Global Auction Sales Fell 76 Percent Last Month as the Lockdown Battered Markets, But Demand Is Steady for Lower-Priced Items

We broke down worldwide auction results from March to see what segments of the market are shrinking the fastest—and where signs of hope remain.

KAWS, NYT (COMPANION CLOSE UP) Brown (2013). Courtesy of Christie's Images Ltd.
KAWS, NYT (COMPANION CLOSE UP) Brown (2013). Courtesy of Christie's Images Ltd.

We’ve seen the art market stumble, slump, and tumble—but what happens when it stops cold?

The answer, according to an analysis by the Artnet Price Database examining worldwide auction results from March 2020, the first full month of the lockdown era, is bracing: sales volume collapses, average prices shrink, and collectors hoard their goods.

To get a sense of what may be in store as the global lockdown continues, we broke down the results to see what segments of the market have been hit hardest—and to see which ones may continue to prosper.  

“Deals will get done,” said one dealmaker, who, like others we spoke to for this story, asked to remain anonymous to avoid being blamed for spooking the market. “But they will get done at a different level.”

 

Takeaway 1: Total sales are down—way down. 

Auctioneer Jussi Pylkkanen at Christie's postwar and contemporary sale in London in February 2020. Courtesy of Christie's.

Auctioneer Jussi Pylkkanen at Christie’s postwar and contemporary sale in London in February 2020. Courtesy of Christie’s.

Fine-art auction sales plummeted 75.8 percent in March 2020 compared to the same month in 2019, according to the startling analysis. Last month, auction houses around the world sold a total of $227.6 million worth of fine art, down from $939.3 million in March 2019. The slump is even more dramatic considering that sales totaled $1.2 billion in March 2018. 

On the one hand, that shouldn’t come as a huge surprise—many lucrative March sales, like the Asia Week series in New York, were cancelled or rescheduled for later this year. But the amount of money generated at auction last month still fell considerably faster than the total number of sales held, suggesting that sellers may have opted to hold onto their more valuable objects amid the global upheaval, even as the sales themselves continued. Buyers also appear not to have been keen to shell out for pricey works while the stock market was yo-yoing erratically for much of the month. All told, the number of sales held in March 2020 dropped only 26 percent from March 2019; the number of lots offered also fell by about a quarter.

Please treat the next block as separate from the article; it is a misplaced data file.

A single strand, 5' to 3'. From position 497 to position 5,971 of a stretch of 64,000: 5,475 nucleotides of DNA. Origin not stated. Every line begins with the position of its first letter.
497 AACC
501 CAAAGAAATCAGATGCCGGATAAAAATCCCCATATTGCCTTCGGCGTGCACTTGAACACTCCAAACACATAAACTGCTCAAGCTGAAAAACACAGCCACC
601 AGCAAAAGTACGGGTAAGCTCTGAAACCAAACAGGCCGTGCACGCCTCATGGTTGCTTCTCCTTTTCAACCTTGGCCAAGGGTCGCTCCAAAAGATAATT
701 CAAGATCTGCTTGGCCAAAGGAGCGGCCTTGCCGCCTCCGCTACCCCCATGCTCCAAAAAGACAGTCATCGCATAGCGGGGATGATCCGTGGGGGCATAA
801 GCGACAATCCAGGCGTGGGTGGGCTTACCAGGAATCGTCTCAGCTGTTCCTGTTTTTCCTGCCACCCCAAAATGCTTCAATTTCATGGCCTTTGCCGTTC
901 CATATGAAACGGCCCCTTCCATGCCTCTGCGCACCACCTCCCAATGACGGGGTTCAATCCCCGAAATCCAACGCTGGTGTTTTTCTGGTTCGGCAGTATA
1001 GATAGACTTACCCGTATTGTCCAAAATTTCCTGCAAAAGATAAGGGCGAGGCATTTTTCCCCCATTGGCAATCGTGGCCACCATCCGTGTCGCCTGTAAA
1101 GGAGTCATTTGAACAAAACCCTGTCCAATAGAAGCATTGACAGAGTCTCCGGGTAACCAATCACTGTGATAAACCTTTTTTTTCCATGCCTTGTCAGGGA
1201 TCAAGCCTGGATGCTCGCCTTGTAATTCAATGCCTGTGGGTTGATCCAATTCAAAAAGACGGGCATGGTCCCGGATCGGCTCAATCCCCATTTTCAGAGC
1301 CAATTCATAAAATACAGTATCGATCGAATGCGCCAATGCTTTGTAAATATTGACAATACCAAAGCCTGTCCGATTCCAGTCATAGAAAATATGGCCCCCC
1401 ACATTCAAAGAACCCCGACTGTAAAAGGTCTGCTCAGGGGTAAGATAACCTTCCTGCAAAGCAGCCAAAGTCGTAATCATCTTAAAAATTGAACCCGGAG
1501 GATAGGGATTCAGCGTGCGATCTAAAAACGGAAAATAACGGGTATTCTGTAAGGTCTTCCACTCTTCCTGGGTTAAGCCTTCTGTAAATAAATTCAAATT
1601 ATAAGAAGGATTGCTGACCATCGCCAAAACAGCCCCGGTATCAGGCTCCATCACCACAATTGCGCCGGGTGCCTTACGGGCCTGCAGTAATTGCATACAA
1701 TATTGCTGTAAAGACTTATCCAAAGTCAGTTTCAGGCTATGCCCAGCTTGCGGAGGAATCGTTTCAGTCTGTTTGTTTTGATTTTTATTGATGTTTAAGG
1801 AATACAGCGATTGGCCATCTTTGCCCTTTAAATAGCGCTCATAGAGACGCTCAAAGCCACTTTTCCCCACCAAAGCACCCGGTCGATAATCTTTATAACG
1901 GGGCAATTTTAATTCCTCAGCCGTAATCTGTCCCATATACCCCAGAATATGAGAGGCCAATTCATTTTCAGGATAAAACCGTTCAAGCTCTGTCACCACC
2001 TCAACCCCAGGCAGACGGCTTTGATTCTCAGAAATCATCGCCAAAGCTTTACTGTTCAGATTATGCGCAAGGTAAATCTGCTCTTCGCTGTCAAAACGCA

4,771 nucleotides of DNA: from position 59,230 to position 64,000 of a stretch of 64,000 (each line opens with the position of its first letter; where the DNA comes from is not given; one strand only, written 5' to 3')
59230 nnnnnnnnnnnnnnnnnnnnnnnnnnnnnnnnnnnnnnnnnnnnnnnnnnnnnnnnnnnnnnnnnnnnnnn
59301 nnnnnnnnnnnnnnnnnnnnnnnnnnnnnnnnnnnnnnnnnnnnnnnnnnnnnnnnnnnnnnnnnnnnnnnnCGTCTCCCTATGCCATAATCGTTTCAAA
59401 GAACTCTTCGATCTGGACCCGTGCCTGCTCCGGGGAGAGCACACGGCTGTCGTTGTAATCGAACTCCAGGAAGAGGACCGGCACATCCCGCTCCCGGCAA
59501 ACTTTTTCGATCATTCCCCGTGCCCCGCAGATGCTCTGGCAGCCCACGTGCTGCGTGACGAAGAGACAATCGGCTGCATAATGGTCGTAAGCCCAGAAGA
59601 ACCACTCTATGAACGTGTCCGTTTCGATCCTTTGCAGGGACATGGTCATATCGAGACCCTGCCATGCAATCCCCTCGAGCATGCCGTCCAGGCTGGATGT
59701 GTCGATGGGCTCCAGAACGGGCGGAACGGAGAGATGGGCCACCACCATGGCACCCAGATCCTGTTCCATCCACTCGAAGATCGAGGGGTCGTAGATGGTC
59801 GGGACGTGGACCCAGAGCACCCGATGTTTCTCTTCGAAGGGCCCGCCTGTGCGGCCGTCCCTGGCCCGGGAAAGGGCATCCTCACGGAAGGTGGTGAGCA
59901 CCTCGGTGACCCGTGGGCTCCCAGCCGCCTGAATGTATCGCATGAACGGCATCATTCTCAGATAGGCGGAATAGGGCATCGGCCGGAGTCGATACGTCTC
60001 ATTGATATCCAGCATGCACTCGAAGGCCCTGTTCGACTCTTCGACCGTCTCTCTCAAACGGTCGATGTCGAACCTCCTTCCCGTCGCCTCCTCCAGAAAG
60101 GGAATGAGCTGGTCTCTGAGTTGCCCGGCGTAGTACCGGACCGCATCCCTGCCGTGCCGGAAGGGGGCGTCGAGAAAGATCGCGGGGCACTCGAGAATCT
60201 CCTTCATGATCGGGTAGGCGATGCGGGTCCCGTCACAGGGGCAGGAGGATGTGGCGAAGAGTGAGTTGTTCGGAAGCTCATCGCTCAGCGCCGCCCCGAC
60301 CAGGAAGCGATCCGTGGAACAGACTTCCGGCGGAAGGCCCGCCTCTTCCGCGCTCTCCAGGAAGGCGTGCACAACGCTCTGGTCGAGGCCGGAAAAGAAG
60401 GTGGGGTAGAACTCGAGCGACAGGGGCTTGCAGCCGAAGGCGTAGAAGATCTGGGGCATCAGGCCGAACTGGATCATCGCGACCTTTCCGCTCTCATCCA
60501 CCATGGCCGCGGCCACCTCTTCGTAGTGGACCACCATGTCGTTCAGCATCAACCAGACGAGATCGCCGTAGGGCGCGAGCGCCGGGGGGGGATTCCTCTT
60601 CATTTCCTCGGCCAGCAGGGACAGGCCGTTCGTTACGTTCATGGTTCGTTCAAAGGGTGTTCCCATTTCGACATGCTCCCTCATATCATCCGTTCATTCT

The true test of the market’s health will come at the end of June, when most of the marquee auctions have been rescheduled. Many market players are already bracing for impact.

“By the end of 2020, we’ll be lucky if sales were half of what they were last year,” said one analyst.

 

Takeaway 2: For the works that are coming to auction, demand is steady. 

After only two bids, Sotheby's auctioneer Oliver Barker sold David Hockney's The Splash (1966) to a Sotheby's Los Angeles specialist for £23.1 million ($30 million). Photo by Michael Bowles/Getty Images for Sotheby's.

Sotheby’s auctioneer Oliver Barker sold David Hockney’s The Splash (1966) to a Sotheby’s Los Angeles specialist for £23.1 million ($30 million) in February 2020. Photo by Michael Bowles/Getty Images for Sotheby’s.